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What people need to know about suicide

The first step to becoming part of any suicide prevention solution is understanding what the problem is, according to MassDPH, which includes, they say, understanding the scope of suicide deaths in the state and its impact.

According to the most recent available state data, the total number of recorded deaths by suicide increased each of the five years between 2013 and 2017, growing from 585 in 2013 to 688 in 2017.

Every year in that time period saw an increase of at least 7 deaths (2015 to 2016) with the largest jump coming from 2016 to 2017, when an additional 50 suicide deaths were recorded.

Likewise, local deaths have increased and continue to increase, even into 2020. As of the start of the month, both Bristol County and Greater New Bedford (the city and all adjacent towns) have seen their 2020 suicide deaths grow by 42% and 62% respectively over the same time period in 2019. In numbers, that was 47 deaths by suicide in Bristol County as of Sept. 1 and 13 in Greater New Bedford, compared to 33 and 8 respectively in the first eight months of 2019.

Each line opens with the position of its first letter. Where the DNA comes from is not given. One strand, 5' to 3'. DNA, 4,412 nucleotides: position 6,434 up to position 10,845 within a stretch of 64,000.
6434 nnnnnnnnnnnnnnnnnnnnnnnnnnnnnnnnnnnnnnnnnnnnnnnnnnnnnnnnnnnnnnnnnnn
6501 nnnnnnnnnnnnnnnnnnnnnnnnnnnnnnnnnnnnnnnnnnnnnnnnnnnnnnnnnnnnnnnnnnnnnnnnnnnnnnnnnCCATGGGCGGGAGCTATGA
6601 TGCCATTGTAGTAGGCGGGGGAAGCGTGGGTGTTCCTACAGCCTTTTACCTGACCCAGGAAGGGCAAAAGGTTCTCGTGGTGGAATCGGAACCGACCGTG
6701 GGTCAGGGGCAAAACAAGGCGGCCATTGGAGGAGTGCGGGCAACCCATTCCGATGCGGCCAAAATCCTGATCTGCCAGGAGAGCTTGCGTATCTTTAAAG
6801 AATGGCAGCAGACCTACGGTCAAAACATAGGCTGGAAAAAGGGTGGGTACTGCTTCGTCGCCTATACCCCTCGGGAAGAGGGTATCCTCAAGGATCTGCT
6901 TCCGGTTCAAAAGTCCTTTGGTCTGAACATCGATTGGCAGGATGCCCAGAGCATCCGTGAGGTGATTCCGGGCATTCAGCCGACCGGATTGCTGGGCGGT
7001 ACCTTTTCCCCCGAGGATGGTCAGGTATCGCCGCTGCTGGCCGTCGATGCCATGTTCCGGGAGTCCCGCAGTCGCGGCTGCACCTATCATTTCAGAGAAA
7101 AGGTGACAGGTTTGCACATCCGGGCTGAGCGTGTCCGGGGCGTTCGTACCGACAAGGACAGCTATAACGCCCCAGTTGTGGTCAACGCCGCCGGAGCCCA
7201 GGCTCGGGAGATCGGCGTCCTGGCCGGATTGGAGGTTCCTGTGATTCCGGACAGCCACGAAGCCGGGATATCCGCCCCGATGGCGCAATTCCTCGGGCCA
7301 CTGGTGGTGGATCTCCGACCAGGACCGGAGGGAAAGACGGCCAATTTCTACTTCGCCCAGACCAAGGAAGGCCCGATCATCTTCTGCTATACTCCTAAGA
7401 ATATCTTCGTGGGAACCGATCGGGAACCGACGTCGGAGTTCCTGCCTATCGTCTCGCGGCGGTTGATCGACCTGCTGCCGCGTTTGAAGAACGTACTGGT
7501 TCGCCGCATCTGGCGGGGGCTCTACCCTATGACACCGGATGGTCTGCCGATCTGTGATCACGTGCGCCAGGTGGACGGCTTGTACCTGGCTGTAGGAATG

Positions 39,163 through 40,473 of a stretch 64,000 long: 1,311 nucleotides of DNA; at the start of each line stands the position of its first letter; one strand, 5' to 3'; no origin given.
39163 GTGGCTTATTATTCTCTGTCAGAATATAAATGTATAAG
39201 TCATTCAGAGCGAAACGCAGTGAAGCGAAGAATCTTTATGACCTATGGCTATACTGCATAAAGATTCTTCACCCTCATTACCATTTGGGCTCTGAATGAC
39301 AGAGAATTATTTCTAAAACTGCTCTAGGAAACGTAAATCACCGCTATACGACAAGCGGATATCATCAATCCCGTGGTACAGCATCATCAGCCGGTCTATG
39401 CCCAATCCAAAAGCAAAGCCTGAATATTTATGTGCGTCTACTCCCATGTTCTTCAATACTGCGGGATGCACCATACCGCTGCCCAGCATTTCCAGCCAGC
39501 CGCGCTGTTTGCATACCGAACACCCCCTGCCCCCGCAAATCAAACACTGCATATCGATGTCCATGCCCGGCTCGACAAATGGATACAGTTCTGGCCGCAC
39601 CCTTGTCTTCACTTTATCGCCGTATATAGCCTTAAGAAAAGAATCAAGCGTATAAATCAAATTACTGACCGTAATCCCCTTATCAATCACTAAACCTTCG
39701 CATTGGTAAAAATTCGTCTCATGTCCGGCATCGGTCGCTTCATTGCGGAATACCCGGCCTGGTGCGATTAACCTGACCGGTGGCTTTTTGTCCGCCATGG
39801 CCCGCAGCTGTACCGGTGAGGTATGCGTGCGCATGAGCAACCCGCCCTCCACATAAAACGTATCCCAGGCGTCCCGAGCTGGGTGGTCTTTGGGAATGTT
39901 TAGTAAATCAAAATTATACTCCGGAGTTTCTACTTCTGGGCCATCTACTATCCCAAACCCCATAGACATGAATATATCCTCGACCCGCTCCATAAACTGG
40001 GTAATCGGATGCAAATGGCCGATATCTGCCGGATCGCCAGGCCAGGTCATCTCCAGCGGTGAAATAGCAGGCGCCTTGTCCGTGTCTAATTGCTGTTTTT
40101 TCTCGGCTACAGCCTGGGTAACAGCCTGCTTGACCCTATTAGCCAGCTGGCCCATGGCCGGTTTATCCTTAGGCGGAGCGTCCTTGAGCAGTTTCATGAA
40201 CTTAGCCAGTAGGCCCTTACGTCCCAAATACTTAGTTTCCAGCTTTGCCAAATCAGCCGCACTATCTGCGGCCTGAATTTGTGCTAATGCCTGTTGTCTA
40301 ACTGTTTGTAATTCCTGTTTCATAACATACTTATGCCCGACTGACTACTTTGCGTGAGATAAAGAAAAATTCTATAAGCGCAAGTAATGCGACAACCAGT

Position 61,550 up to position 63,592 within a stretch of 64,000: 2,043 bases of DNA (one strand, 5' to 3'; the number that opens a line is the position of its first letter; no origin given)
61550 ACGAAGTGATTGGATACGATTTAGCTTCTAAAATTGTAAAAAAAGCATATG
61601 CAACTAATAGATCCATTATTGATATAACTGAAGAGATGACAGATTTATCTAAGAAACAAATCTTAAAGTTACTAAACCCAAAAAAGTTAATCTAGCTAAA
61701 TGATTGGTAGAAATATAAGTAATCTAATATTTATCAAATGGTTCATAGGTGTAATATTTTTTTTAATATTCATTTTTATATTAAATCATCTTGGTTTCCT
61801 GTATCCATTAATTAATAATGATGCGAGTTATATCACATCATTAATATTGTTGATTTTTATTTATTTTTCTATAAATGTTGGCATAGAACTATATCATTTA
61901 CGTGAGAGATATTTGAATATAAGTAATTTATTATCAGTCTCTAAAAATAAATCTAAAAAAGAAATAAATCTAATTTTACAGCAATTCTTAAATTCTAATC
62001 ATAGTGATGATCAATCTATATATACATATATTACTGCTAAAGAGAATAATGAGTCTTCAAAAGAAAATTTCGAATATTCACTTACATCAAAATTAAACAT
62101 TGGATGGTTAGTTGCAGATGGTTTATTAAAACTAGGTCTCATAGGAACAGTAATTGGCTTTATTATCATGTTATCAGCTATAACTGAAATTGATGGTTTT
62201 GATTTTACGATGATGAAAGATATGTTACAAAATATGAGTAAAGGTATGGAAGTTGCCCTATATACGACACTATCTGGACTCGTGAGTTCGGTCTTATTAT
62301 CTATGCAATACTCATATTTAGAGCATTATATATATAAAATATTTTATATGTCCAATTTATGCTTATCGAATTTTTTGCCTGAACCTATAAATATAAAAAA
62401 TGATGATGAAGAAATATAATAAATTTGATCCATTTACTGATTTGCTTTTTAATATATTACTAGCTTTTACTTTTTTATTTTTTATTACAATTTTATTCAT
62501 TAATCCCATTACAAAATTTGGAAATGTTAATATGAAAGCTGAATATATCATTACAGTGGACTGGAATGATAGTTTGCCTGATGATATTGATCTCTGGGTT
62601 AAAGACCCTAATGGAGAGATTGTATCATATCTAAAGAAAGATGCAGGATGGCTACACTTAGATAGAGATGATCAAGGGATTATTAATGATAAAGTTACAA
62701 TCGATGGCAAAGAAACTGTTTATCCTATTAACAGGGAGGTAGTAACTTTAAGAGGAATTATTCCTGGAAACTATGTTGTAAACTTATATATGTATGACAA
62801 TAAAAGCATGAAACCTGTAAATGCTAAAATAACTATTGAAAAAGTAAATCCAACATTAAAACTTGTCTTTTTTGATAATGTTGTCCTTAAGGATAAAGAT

Broken down by gender, males have much higher suicide rates in the state, the data shows. Out of the state’s 688 total number of people who died by suicide in 2017, 535, or slightly more than 77%, were male.

By age group, the highest numbers of suicide deaths that year are for those between the ages of 25 to 64.

The state breaks the numbers down into 10-year groupings, but each of those groups had similar numbers in 2017, with the 25-to-34 year-olds increasing the most, up by 20 deaths year over year, from 105 deaths in 2016 to 125 in 2017.

While the numbers are disheartening, they are not the primary takeaway here, according to the state.

The number one thing to know about suicide is that it is preventable. More is known now, in 2020, about the reasons people take their own lives with researchers continuing to work to identify who is at risk and how to help them.

We can all make a difference and help save lives.

Check back tomorrow for more on the risk factors identified by researchers and tools that have been developed for screening people who may be having suicidal thoughts.

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